By Colton Redtfeldt, Marketing Assistant
Inspired by the National Museum of Women in the Arts’ challenge, “Can you name five women artists?” the Whatcom Museum is continuing the tradition it started last year and highlighting five female artists whose work is featured in our collection throughout the month of March—Women’s History Month. Follow us on social media and share our posts with your followers, or tell us your favorite women artists. Don’t forget to tag your posts #5WomenArtists.
Artist #4: Dale Gottlieb
Dale Gottlieb was born in Brooklyn, New York in 1952. From an early age she was frequently exposed to the art world. Almost every Saturday morning she would go to the Brooklyn Museum of Art. It was at this museum that Gottlieb became heavily inspired by African art. She also drew inspiration from her environment growing up. Raised in Brooklyn during the 1950s, Gottlieb was constantly surrounded by people from a diverse range of religious beliefs, races, and sexual orientations.
Up until the 8th grade, she attended Brooklyn’s Ethical Culture School. This alternative school emphasized a curriculum based on philosophy and humanitarianism.
Gottlieb attended the School of Art and Design at Alfred University, in New York, in the 70s. At the age of 20, she postponed her studies for a couple of months to travel to India and stay at a Hindu ashram. While in India, she was deeply touched by the spiritual rituals and considered staying in India, but eventually decided that continuing her work as an artist was her true calling. She returned to Alfred University and finished her degree with honors in 1975.
Using everything that she had learned from her experiences, Gottlieb began to paint. As time went on, she refined her style and discovered new mediums. In 1990, Gottlieb met a Tibetan Buddhist named Lobsang Tenzing. He and his family create hand-knotted rugs using a traditional Tibetan carpet technique. In 1993, the two began collaborating together to make a variety of artistic rugs. Gottlieb would create the designs for the rugs, and Tenzing and his family would weave the rugs and send them to Gottlieb. The entire process could take up to three months.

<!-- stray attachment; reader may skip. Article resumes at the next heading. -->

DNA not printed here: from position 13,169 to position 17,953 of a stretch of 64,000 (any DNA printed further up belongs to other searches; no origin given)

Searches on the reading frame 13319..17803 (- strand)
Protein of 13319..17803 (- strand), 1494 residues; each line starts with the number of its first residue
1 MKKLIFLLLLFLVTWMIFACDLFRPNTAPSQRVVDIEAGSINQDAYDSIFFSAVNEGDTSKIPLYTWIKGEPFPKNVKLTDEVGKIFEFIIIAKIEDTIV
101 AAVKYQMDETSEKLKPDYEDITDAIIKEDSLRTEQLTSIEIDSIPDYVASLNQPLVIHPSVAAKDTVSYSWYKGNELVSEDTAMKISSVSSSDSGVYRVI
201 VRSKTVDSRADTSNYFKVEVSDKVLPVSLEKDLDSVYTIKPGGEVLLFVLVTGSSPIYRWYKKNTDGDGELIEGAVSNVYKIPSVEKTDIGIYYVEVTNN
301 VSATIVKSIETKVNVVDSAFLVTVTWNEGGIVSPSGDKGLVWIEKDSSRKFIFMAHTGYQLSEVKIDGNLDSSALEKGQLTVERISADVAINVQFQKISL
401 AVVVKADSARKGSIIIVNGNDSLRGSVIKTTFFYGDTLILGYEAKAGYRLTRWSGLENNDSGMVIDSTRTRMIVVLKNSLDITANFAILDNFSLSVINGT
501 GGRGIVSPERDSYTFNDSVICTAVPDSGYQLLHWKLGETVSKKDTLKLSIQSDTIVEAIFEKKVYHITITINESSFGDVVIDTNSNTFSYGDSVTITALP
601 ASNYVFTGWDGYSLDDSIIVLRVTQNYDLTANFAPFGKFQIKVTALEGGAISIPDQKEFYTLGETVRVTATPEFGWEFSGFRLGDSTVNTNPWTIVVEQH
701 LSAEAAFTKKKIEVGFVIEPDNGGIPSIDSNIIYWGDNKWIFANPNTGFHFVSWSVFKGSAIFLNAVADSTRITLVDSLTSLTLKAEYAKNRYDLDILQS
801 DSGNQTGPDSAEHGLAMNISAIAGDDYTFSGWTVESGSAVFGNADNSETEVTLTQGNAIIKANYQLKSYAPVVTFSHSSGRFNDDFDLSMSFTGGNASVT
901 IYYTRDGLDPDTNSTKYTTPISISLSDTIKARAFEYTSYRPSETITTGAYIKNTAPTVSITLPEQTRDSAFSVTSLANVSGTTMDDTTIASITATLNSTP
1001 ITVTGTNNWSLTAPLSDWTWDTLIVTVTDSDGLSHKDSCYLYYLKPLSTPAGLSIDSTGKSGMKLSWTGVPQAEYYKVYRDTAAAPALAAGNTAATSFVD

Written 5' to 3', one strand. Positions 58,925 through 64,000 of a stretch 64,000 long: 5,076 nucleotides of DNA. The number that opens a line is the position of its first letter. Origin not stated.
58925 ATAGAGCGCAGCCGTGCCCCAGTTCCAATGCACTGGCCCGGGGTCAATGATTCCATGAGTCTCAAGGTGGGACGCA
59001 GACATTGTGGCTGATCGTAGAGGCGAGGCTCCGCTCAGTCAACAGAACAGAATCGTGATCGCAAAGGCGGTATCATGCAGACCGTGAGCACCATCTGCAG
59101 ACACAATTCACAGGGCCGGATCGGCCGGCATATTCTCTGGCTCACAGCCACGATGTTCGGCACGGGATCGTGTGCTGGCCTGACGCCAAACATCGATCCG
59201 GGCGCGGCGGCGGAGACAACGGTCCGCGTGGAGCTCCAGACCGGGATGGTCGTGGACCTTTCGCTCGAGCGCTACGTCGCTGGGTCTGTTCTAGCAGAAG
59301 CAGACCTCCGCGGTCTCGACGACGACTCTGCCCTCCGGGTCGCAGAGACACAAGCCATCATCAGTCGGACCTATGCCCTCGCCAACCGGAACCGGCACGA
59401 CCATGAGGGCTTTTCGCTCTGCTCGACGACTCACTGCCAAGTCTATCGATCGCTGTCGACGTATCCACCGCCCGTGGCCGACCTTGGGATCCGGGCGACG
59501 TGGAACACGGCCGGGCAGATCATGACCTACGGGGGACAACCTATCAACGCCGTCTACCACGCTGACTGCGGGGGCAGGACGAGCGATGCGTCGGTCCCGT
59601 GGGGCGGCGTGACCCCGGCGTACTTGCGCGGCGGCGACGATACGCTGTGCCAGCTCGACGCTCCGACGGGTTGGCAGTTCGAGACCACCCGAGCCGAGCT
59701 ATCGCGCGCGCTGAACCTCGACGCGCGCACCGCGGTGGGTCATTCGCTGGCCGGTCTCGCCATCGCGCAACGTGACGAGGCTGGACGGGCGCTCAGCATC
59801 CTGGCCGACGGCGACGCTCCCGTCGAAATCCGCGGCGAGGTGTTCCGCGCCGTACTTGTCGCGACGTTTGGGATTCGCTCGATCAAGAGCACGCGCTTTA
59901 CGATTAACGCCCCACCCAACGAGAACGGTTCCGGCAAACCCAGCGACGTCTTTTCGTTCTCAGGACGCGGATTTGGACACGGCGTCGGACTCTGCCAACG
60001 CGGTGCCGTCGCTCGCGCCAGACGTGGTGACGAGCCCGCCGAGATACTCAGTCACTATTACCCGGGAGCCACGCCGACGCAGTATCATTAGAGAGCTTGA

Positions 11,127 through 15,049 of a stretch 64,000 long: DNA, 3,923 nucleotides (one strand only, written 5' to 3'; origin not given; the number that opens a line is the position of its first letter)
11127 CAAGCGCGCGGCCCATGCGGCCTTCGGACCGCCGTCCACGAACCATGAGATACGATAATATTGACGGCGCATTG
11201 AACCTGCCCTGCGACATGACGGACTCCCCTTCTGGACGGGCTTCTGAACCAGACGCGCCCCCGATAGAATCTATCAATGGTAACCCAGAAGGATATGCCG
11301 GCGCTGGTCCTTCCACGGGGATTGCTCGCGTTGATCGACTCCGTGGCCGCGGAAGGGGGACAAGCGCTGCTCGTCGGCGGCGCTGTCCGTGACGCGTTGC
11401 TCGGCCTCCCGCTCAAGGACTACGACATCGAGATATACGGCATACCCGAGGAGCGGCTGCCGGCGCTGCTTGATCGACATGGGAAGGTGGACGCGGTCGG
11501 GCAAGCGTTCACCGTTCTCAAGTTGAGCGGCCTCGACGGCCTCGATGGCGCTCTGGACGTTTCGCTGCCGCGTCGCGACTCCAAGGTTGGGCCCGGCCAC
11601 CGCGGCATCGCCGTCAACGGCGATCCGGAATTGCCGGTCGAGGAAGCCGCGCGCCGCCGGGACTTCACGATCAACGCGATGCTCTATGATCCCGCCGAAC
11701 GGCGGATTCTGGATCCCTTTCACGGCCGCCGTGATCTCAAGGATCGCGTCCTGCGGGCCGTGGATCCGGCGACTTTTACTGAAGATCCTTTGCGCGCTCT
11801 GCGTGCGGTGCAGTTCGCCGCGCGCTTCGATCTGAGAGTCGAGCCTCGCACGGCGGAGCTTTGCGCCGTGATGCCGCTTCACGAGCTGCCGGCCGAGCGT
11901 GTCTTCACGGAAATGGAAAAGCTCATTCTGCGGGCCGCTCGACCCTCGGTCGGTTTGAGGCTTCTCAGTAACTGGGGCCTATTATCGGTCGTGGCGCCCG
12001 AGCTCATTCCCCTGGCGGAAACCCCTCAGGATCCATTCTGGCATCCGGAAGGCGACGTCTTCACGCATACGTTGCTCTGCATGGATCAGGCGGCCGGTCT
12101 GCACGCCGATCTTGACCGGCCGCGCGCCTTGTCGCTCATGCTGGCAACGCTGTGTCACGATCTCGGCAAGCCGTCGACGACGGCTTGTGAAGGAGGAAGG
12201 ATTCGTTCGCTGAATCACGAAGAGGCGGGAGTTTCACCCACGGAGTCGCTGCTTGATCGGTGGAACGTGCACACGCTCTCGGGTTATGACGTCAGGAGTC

“It blew my socks off!” Gottlieb said when she saw the first rug, according to the book Story Rugs: Tales of Freedom. “I thought they were wizards—it was so beautiful…when you know that you’re looking at eighty knots per square inch, and then you look at how large an eight-by-ten-foot rug is, it’s amazing to realize the effort and skill that’s gone into it.”
The collaboration between Gottlieb and Tenzing continues today, more than two decades later.
In addition to her Story Rugs and paintings, Gottlieb has also written, as well as illustrated, 28 children’s books. She has created illustrations for publications, including The New York Times, The Atlantic Monthly, Sports Illustrated and Esquire. Her work has been shown in galleries and museums throughout the United States and around the world.
In 2003 the Whatcom Museum curated the exhibition Story Rugs: Tales of Freedom: the work of Dale Gottlieb. Gottlieb lives in Bellingham and continues to create her art and rug designs. Her pieces, in all their mediums and bright colors, tell a story of happiness, pain, and triumph that extends through history. They demonstrate cooperation and collaboration. Above all, they depict the human experience for all that its worth.
For more information about Gottlieb’s work, visit her website, http://www.dalegottlieb.com/.